Ask Wealthy Joe: Invest in Gold?

invest in gold

Good morning!

So last week, I received a text from a friend asking me about investing in gold.

The ads are out there – you’ve seen them on TV, on websites, and perhaps have even received an email talking about the riches to be made investing in gold and other precious metals.

Using this calculator, let’s take a look at what you’d have today if you’d purchased $1000 in gold 19 years ago, on February 11, 2000:

Adjusted for inflation, your return would have been 181.566%.

Your $1000 investment would now be worth $2,815.66.

“Wow!  That’s nearly triple my investment!”

Yes.  It is.

Let’s now go to Stockchoker and see what that $1000 would be worth today had you purchased shares in various companies’ stock on the same day:

Home Depot (NYSE: HD): Up 343.99%, your $1000 would be worth $4439.91.

“OK…”

Wait, I’m not done!

Amazon (NASDAQ: AMZN): Your investment would be up 1988.86%…

…meaning your $1000 would now be worth $20,888.57.

Apple (NASDAQ: AAPL): Your investment would be up 4880.24%…

…your $1000 would now be worth $49,802.36.

There is simply no substitute for investing in the stock market when it comes to accumulating wealth!

If you’re thinking about investing in precious metals, do something that will be truly precious to your and your children’s future.  Open up a brokerage account and put that money into the stock of good companies today!  My short guide, below, walks you through everything you need to know.

My book, The Stock Market is For Everyone, is a short guide for the beginning, inexperienced investor that is easy to understand and can be put into action immediately.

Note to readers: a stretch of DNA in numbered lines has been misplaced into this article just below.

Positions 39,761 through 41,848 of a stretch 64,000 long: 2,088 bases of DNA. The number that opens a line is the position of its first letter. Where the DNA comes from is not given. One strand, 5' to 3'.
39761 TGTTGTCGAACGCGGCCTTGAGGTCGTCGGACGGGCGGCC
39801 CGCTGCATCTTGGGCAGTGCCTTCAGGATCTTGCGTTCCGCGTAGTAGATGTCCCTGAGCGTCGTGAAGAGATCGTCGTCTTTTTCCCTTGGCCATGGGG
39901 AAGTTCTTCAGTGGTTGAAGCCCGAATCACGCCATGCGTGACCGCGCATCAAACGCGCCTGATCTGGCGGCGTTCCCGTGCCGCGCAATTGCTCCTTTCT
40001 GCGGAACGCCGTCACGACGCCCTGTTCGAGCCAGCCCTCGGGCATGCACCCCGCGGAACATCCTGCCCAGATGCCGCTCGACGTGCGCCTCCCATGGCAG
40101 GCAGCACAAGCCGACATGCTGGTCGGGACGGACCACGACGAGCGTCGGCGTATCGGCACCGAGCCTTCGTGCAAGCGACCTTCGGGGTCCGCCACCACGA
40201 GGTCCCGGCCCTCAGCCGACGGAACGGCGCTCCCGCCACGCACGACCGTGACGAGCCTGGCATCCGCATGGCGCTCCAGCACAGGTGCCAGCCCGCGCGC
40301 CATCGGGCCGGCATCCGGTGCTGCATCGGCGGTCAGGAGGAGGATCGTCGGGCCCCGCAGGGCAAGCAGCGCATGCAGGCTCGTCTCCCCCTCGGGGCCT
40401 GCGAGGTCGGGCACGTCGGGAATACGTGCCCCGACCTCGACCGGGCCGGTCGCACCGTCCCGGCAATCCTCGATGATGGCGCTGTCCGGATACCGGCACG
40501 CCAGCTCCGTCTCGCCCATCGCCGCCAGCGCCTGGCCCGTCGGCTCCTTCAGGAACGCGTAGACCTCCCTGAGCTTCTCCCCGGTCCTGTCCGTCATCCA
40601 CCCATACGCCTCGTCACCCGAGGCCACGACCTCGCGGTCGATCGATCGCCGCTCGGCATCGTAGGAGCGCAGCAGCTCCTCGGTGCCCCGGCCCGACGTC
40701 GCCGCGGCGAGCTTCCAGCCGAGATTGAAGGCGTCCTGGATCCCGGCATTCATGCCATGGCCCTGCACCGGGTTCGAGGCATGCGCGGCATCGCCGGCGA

Click the image of the book at left to be taken to its Amazon page.  (Disclosure: As a participant in the Amazon Services LLC Associates Program, I earn a small commission on each sale generated through these links.)

 

 

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Buy Low, Sell High? Not Necessarily.

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I’m sure most people are familiar with the phrase “buy low, sell high” when it comes to stocks.

This term is associated with buying so-called “value stocks”, which Investopedia defines as “securit(ies) trading at a lower price than what the company’s performance may otherwise indicate”.

However, the digital age has made a mockery of this tried-and-true saying.  It is now “buy high and sell higher”.

America Online, way back in the day, set the table for this new approach.  I remember watching AOL in the mid 90s trade at valuations that made it very difficult to buy using traditional metrics.  I’d be convinced that I’d missed the move, only to watch the stock double, and then double again.

Then along came Amazon (NASDAQ: AMZN) that completely broke the mode of traditional valuations, and became a short seller’s nightmare!  I know, because we traded Amazon when it went public, and proceeded to lose money on a daily basis as the stock went from $15 to $400 in a few months.  It eventually sold off when we had the dot com bubble, but it took no prisoners prior to that.

When a company has an opportunity in the trillions of dollars, you have to throw traditional valuations out the window.  Look at a stock like Berkshire Hathaway (NYSE: BRK.A).  Stewart Horejsi, an average retail investor who owned a welding company, started buying the stock in 1980 when it was between $300 and $500 a share.  Today the stock trades for over $300,000 a share – and Mr. Horejsi is #1339 on Forbes magazine’s billionaires list.

Don’t be afraid to buy high and sell higher!


My book, The Stock Market is For Everyone, is a short guide for the beginning, inexperienced investor that is easy to understand and can be put into action immediately.

Click the image of each book to be taken to its Amazon page.  (Disclosure: As a participant in the Amazon Services LLC Associates Program, I earn a small commission on each sale generated through these links.)